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  • News

    Female rats face sex bias too

    When researchers release a new finding about the brain, it’s often mice or rats who have run the mazes and taken the tests for science. People might wonder: Are rodents good substitutes for humans? Maybe for men, but what about women?

    That’s less likely, because most neuroscience experiments don’t use female rodents — a fact one scientist says comes from outdated ideas that should go...

    06/18/2019 - 08:00 Neuroscience
  • Reviews & Previews

    Carbon plays a starring role in the new book ‘Symphony in C’

    Symphony in CRobert M. HazenW.W. Norton & Co., $26.95

    Carbon is by no means the most abundant element in the cosmos, but it is undoubtedly the most important to life as we know it. For every 1,000 hydrogen atoms in the universe, there are only five or so carbon atoms. But every cell in the human body — indeed, every living cell on Earth — relies on carbon as the chemical...

    06/10/2019 - 06:00 Chemistry, Evolution, Cosmology, Ecosystems
  • News

    Limiting global warming to 1.5 degrees C could prevent thousands of deaths in the U.S.

    Having the world meet a more stringent goal to limit global warming may prevent thousands of heat-related deaths in 15 major U.S. cities, a study shows. The projections illustrate the high risk from climate change faced by urban populations.

    Under the Paris Agreement, participating countries have pledged to curb greenhouse gas emissions with the aim of limiting warming to no more than 2...

    06/05/2019 - 14:00 Health, Climate
  • Science Stats

    1 million species are under threat. Here are 5 ways we speed up extinctions

    Stories about individual species on the brink of extinction may be all too familiar. But a new tally now reveals the breadth of the conservation crisis: One million of the world’s species are now poised to vanish, some as soon as within the next few decades.

    That number, which amounts to 1 in every 8 animal or plant species on Earth, comes from a sweeping new analysis of about 15,000...

    05/08/2019 - 06:00 Conservation, Climate, Pollution, Science & Society
  • News

    More than a million tiny earthquakes revealed in Southern California

    In between the “big ones,” millions of tiny, undetected earthquakes rumble through the ground. Now, a new study uncovers a decade’s worth of such “hidden” quakes in Southern California, increasing the number of quakes logged in the region tenfold. Such troves of quake data could shake up what’s known about how temblors are born belowground, and how they can interact and trigger one another,...

    04/18/2019 - 14:00 Earth
  • Context

    This Greek philosopher had the right idea, just too few elements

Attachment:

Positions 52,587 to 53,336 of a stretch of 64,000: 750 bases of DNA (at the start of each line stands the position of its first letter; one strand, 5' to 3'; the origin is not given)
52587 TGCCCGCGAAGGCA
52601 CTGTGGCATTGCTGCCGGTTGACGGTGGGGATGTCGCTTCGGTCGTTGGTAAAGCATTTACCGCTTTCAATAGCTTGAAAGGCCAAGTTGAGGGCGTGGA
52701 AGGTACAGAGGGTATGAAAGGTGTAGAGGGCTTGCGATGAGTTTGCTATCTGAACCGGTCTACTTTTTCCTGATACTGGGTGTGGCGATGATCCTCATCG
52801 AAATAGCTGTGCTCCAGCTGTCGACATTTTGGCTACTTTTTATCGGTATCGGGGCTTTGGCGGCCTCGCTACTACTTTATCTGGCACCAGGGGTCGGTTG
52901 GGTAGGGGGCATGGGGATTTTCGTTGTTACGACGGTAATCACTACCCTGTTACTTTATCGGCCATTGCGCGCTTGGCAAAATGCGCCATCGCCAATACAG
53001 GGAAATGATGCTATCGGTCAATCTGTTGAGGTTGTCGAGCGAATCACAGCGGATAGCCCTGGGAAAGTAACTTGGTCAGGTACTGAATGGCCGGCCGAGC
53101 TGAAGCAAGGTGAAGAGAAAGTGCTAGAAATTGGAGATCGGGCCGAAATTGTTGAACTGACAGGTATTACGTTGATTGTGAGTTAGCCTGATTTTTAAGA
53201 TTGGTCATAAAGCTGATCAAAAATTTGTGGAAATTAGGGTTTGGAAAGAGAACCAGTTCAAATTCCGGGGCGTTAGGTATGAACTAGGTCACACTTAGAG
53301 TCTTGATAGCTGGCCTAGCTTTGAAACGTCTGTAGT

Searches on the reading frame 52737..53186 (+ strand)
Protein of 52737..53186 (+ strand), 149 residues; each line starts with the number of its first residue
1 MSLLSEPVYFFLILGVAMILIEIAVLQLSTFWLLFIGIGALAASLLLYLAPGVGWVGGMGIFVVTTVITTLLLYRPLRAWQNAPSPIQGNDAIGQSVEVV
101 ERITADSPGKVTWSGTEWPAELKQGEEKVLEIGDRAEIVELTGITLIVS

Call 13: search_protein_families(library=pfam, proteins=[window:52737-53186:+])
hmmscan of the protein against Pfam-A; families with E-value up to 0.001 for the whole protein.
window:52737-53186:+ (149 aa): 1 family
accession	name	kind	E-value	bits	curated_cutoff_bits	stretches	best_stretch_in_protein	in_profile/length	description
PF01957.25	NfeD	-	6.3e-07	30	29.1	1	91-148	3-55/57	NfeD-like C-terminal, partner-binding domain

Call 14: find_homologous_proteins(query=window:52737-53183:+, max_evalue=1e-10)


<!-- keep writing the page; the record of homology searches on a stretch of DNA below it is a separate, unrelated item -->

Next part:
Long before there was a periodic table of the elements, there was no need for a table — just four chairs.

    From ancient through medieval into early modern times, natural philosophers could count the known elements with the fingers of only one hand (with no need for the thumb). All material reality, nearly every authority concurred, was built from only four elements. And those four...

    04/03/2019 - 12:00 History of Science
  • News

    A Nobel Prize winner argues banning CRISPR babies won’t work

    Scientists are vigorously debating how, and if, they can put the human gene-editing genie back in the bottle.

    There is widespread agreement that it’s currently “irresponsible” to make heritable changes in human cells. Gene editors, even the much lauded CRISPR/Cas9 molecular scissors, have not yet been proven safe and effective enough to use to alter genes in the human germline; embryos,...

    04/02/2019 - 07:00 Genetics, Science & Society
  • Teaser

    A single-dose antidote may help prevent fentanyl overdoses

    Synthetic opioids outlast current antidotes. A nanoparticle-based alternative could fix that.

    A newly developed single-dose opioid antidote lasts several days, a study in mice shows. If the results can be duplicated in humans, the treatment may one day help prevent overdoses from deadly drugs like fentanyl.

    Normally, a dose of the opioid antidote naloxone passes through a person’s...

    03/31/2019 - 05:00 Health, Chemistry
  • News

    Students worldwide are striking to demand action on climate change

    For the past several months, growing numbers of students around the world have been cutting class — not to play but to protest.

    The topic driving them is the same: Earth’s changing climate, as evidenced by increasing wildfires and droughts, rising seas and more extreme weather. As the students see it, governments have not done enough to cut the emissions of greenhouse gases, such as...

    03/14/2019 - 08:00 Climate, Science & Society
  • Feature

    What happens when the Bering Sea’s ice disappears?

    Peggy’s data were a bit of a shock.

    From an anchored vantage point in an expanse of the southeastern Bering Sea west of Alaska, Peggy, or mooring M2, had monitored conditions in the water for 25 years. A line of sensors extended down more than 70 meters to where Peggy was tethered to the seafloor, collecting information on temperature, salinity and other properties of the water.

    ...

    03/14/2019 - 06:45 Climate, Oceans, Ecosystems